Zero is Identity in Naturally Ordered Semigroup

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Theorem

Let $\left({S, \circ, \preceq}\right)$ be a naturally ordered semigroup.

Let $0$ be the zero of $\left({S, \circ, \preceq}\right)$.


Then $0$ is the identity for $\circ$.

That is:

$\forall n \in S: n \circ 0 = n = 0 \circ n$


Proof

By definition of an ordering:

$0 \preceq 0$


Thus from axiom $(NO 3)$:

$\exists p \in S: 0 \circ p = 0$


By the definition of zero:

$0 \preceq 0 \circ 0$ and $0 \preceq p$


Thus since $\preceq$ is compatible with $\circ$:

$0 \circ 0 \preceq 0 \circ p = 0$


Thus:

$0 \circ 0 \preceq 0$ and $0 \preceq 0 \circ 0$

Hence, as $\preceq$ is antisymmetric, it follows that:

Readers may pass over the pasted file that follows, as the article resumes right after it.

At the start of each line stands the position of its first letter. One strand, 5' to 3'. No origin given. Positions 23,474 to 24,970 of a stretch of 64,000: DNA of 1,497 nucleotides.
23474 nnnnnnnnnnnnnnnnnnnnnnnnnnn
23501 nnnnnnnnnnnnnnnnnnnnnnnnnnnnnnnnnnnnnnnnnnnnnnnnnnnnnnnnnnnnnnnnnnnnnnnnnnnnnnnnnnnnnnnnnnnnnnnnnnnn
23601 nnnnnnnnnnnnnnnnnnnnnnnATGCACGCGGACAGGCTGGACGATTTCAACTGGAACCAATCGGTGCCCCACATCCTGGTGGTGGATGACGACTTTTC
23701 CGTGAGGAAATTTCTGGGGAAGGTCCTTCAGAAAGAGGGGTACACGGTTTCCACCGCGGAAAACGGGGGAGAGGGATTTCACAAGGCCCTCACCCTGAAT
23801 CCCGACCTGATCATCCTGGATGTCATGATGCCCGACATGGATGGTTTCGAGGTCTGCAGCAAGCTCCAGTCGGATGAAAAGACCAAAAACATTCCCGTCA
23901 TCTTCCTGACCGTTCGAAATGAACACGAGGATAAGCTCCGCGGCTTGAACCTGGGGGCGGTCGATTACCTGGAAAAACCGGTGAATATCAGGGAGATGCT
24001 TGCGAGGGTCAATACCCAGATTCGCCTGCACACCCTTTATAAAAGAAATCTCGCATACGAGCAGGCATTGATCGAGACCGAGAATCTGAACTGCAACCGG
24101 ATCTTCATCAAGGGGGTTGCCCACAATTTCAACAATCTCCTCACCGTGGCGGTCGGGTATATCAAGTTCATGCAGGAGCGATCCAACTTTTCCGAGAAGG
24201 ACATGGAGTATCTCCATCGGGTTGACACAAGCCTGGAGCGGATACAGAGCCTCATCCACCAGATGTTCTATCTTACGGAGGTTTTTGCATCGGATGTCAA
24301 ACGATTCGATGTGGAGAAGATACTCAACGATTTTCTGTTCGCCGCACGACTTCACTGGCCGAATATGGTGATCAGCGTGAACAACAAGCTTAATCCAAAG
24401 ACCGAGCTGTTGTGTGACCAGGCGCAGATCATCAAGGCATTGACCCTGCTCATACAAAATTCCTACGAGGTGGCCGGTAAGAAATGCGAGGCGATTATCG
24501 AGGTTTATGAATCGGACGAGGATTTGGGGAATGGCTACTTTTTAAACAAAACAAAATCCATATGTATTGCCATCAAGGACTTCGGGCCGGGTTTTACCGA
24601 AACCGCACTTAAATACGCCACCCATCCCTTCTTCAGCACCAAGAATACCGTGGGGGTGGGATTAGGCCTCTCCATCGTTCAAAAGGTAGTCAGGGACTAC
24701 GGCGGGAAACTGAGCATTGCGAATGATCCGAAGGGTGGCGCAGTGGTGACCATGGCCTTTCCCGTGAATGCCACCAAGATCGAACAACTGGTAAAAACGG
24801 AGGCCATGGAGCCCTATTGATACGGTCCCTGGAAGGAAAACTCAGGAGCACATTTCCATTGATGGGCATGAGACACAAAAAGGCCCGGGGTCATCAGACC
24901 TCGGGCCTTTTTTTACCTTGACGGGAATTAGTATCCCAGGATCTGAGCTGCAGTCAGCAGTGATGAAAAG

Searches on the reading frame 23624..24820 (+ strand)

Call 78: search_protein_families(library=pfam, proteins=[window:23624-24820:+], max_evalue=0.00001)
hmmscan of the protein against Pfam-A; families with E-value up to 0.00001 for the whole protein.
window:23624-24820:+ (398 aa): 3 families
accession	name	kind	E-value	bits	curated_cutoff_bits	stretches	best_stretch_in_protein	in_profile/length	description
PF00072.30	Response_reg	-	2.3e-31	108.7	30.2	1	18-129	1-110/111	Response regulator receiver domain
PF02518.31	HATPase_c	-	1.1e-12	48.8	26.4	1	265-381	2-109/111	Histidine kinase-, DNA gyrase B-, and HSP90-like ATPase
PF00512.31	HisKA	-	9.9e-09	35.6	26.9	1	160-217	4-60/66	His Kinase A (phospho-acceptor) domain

$0 \circ 0 = 0$


Because $\left({S, \circ, \preceq}\right)$ is a semigroup, $\circ$ is associative.


So:

$\forall n \in S: \left({n \circ 0}\right) \circ 0 = n \circ \left({0 \circ 0}\right) = n \circ 0$

Thus from axiom $(NO 2)$:

$\forall n \in S: n \circ 0 = n$


Similarly:

$\forall n \in S: 0 \circ \left({0 \circ n}\right) = \left({0 \circ 0}\right) \circ n = 0 \circ n$

meaning:

$\forall n \in S: 0 \circ n = n$


Thus:

$\forall n \in S: n \circ 0 = n = 0 \circ n$

and so $0$ is the identity for $\circ$.

$\blacksquare$


Sources